Childhood & school days

Jane Bryden (his mother)
Jean Seagoe (his sister)
Ron Hedges (his friend)


When the children approached secondary school age his mother, Jane Bryden, could only afford for one of them to attend the prestigious Borden Grammar school for the full course - in those days, as males were raised to be the breadwinners and females the housewives, Bill was naturally chosen. His school reports show that he fully justified the choice on merit, his sister Jean Seagoe had many fine qualities but she was no great scholar.

Bill had the good fortune to join a particularly talented year at Borden; he excelled in the classroom, though with stiff competition. However some of his contemporaries were distracted by the talents they demonstrated on the sports field! Bill and his good friend Ron Hedges were neck and neck in class before Ron discovered the delights of the cricket field. Bill stayed in the background keeping the score whilst Ron punished the opposing bowlers; on one celebrated occasion the Borden School team demolished the parents eleven with Ron scoring 106 not out, against the parents' score of 18 - Ron Jarrett taking five of their wickets.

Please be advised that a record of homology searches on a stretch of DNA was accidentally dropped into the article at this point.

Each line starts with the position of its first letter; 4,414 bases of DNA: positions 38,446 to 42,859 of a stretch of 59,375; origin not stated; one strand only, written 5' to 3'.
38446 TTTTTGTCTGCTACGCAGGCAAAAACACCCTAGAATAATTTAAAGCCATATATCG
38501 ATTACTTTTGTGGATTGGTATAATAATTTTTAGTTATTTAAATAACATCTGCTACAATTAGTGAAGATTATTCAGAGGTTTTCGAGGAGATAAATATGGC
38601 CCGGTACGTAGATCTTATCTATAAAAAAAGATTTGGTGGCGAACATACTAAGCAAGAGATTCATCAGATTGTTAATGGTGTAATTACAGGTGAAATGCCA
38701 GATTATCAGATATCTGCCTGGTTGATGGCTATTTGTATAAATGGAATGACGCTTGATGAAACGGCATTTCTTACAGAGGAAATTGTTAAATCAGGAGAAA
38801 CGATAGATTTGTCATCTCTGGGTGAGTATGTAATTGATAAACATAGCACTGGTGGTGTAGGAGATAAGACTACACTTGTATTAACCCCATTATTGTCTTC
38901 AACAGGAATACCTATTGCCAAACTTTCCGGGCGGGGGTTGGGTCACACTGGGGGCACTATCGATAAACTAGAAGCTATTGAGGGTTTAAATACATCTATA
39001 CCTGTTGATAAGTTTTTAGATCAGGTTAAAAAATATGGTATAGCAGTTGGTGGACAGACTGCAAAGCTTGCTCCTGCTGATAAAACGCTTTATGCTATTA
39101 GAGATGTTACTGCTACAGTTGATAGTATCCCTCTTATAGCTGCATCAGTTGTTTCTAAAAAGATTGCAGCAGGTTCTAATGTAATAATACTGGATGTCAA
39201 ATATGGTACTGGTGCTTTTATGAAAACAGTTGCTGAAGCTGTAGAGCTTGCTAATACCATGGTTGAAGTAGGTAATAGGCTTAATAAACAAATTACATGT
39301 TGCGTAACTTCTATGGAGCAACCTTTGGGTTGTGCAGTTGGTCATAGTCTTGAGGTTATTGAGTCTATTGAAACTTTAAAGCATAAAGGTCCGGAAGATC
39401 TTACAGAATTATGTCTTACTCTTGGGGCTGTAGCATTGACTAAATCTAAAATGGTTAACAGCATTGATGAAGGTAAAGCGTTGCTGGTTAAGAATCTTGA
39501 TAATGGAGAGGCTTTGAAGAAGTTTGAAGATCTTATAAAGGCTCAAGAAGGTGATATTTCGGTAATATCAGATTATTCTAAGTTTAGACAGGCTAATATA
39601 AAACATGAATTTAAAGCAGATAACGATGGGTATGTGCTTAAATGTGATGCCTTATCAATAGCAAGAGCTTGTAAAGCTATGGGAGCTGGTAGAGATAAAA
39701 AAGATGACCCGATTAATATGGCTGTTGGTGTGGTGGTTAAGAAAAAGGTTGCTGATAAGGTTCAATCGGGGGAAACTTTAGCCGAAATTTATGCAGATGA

It is hard to comprehend that, less than twelve years later; four would have died in defence of their Country: Bill in 1942 on Augsburg raid, John Lester over Cologne in 1943, Ron Jarrett in 1942 at El Alamein and Brian Richards on his way to bomb Bremen. Ron Hedges would be seriously wounded by mortar fire in 1944, two months after landing in France on D-Day.

View the report in more detail
Ron Hedges (his friend)
Upon leaving Borden Grammar, most of the boys entered some sort of sponsored (indentured) training, Bill began a career in banking at Lloyds in Tunbridge Wells and Ron was articled to the County Surveyor's department in Maidstone. University was reserved in those days for either the very rich or extraordinarily gifted in society, the latter exemplified by Ron Jarrett who went to Oxford.